Growing True Seed Potatoes
April 07, 2006
When we grow potatoes, we usually say we are planting "seed potatoes." These are either potatoes that have been cut into pieces with at least one eye each, or small whole potatoes. Some years ago I bought some "true potato seed," as in "seeds made in a flower." I tried to grow them, but they were such delicate seedlings! When they all became elongated and fell over. I gave up on transplanting them. So this year it was with some trepidation that I purchased, and planted, Catalina true potato seed, from Nichols Garden Nursery. I now have some seedlings, some of them growing fairly well, so I might be able to plant them out this year and report on the harvest.
The directions for growing these seeds are quite exacting and my results so far have not been perfect. The package says germination is in 10 to 14 days, and will occur at 45 to 80 degrees. I started out on a heat mat, where only 3 of the 30 seeds germinated. Moved to against a south window, more began to emerge, so that now there are about 20. The directions also say that if days are over 13 hours long, the plants will stay prostrate (flat to the ground). I started on Febrary 21st, thinking to avoid this problem, since days are 12 hours long on March 21. But the growth has been so slow that I have begun putting the flat in my closet at night to avoid the artificial light (fine if I shut the door tightly enough that the cat doesn't paw it open!) At least so far, the ones that are up are growing upright.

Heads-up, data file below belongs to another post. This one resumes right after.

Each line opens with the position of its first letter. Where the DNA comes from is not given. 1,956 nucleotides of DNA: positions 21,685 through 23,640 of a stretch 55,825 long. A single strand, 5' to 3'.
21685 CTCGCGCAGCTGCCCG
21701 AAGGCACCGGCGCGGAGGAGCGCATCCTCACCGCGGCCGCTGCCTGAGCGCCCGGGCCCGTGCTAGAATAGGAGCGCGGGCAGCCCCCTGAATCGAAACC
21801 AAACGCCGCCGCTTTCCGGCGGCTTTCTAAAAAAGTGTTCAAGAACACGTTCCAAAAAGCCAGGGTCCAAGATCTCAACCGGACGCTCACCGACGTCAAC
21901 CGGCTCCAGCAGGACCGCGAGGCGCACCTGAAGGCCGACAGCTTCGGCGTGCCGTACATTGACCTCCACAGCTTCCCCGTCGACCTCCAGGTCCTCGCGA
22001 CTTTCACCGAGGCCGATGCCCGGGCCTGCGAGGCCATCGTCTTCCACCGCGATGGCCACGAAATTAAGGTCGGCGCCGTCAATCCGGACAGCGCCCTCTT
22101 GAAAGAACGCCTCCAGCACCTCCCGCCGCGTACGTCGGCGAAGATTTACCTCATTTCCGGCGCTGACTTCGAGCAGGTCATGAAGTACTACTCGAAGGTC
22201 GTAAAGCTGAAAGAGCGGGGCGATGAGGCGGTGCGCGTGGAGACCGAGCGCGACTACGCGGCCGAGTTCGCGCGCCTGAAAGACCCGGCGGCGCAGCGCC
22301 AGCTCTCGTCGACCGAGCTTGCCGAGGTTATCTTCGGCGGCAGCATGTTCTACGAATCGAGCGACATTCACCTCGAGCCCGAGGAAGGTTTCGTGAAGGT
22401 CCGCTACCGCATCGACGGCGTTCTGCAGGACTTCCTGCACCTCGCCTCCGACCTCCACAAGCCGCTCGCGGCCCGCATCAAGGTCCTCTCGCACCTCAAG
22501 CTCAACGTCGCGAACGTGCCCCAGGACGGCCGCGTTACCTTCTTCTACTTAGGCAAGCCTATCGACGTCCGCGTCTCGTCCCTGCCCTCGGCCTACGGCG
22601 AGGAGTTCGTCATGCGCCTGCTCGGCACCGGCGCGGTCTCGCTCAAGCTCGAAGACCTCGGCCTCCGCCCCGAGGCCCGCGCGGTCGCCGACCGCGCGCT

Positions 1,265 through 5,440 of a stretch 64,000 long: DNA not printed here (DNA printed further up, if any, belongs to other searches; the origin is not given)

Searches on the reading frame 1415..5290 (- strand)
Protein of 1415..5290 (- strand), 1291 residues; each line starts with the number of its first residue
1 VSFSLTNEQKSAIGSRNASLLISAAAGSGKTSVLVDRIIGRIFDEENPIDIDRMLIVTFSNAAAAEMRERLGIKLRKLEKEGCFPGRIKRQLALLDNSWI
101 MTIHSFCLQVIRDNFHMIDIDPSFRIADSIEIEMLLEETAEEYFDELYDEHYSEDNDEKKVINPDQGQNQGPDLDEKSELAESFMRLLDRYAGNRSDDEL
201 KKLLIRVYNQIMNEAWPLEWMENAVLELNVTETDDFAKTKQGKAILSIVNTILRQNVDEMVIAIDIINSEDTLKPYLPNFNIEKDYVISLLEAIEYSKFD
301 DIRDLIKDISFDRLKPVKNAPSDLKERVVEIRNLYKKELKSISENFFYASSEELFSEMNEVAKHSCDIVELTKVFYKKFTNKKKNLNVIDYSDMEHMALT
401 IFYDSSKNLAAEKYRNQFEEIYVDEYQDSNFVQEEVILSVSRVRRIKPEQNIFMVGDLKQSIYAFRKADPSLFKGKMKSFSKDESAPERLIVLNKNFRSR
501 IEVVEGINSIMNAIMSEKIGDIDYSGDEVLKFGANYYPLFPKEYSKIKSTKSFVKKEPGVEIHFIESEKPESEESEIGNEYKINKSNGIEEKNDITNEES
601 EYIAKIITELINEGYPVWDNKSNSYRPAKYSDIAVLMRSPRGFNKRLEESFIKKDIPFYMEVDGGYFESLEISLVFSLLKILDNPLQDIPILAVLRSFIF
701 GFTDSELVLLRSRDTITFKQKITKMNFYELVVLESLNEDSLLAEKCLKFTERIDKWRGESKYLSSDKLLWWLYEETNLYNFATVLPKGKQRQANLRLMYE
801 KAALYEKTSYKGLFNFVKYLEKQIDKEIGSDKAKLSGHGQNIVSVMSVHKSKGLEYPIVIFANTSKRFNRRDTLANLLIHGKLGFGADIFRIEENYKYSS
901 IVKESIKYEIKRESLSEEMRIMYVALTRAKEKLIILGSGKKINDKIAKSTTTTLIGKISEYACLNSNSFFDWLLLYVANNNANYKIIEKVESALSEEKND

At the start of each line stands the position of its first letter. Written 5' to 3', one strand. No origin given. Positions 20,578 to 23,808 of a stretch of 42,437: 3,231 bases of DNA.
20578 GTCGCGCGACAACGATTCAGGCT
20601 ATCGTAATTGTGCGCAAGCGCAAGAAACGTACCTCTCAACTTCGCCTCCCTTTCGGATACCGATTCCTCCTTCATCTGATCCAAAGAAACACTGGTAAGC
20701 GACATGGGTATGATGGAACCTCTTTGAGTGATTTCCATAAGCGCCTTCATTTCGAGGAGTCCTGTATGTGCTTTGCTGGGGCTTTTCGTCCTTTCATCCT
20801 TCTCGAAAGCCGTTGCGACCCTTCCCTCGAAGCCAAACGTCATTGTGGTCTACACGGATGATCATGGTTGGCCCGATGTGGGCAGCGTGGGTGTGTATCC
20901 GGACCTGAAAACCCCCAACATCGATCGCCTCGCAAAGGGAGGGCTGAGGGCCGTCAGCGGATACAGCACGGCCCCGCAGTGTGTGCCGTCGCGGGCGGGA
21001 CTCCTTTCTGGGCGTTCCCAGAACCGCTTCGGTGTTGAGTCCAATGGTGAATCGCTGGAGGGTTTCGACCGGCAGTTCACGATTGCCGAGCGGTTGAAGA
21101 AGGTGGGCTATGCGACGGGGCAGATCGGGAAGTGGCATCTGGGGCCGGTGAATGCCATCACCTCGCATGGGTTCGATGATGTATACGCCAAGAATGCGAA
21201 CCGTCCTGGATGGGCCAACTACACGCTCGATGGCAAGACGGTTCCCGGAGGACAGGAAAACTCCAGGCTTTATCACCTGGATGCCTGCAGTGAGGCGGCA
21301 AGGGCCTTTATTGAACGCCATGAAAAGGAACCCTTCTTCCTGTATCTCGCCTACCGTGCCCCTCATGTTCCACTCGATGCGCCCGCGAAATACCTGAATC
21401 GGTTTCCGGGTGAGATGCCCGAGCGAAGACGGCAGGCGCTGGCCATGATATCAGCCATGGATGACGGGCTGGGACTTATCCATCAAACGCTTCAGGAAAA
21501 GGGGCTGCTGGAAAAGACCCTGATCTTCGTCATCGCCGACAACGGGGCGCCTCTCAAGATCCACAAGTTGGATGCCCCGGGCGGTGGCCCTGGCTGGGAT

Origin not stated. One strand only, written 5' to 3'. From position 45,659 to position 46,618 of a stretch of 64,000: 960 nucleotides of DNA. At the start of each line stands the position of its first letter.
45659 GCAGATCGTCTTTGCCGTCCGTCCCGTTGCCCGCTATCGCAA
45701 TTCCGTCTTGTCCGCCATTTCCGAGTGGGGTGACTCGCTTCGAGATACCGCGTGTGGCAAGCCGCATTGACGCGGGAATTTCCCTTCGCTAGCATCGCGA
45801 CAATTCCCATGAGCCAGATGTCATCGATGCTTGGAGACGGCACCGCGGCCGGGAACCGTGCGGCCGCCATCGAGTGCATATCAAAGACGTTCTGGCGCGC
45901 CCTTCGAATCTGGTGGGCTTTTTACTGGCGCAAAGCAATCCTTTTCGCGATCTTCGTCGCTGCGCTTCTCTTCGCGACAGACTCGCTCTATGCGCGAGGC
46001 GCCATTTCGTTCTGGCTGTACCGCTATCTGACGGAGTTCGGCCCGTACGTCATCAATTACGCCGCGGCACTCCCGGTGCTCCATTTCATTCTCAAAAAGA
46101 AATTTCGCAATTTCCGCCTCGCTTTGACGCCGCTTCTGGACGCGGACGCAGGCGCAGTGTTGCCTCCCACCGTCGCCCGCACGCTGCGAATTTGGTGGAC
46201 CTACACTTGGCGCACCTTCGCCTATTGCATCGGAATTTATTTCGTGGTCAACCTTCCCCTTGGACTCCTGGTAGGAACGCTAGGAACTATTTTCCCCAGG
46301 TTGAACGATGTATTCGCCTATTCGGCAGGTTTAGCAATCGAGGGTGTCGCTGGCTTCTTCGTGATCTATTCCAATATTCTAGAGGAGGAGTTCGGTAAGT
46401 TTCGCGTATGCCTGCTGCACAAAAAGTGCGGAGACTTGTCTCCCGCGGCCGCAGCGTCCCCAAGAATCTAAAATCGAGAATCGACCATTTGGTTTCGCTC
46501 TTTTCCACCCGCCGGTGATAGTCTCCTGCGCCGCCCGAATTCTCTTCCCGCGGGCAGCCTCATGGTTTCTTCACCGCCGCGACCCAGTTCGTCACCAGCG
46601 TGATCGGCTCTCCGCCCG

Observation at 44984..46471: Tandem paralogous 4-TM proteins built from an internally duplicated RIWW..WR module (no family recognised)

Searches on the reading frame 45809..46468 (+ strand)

The directions also recommend misting with dilute fertilizer every other day. I have done that once. Guess I had better get going!
So what is the point of this exercise? Well, for me it was mainly a challenge, but the advantages are listed as 1. Price: 30 seeds, so, theoretically 30 potato plants for $2.75, 2. Disease free, 3. Available when wanted as opposed to the tubers that are only usually available in spring. On a small scale, the price isn't as critical, but you could plant an acre of these with 2.3 ounces of seed, while it would take 2,000 pounds of tubers, so on a large scale, or, say, in a developing country, it could make a difference.
The package says I can harvest mature tubers about 100 days after transplanting. At the rate these are going it is going to be another month or more before I can plant them out, so in 4 to 5 months, I can report on production and flavor. Hmm, that's July or August. The package says they will be flat, oval tubers, brown skin, white flesh, good for boiling, mashing, frying, or salads.
I teach the first class of another 6-week vegetable and herb class tomorrow morning. We've had 2 dry days, so I tarped 2 beds. They have missed the rain that has fallen all afternoon and evening. If the stones hold, and neither of them has blown off, the beds should be dry enough to plant tomorrow.
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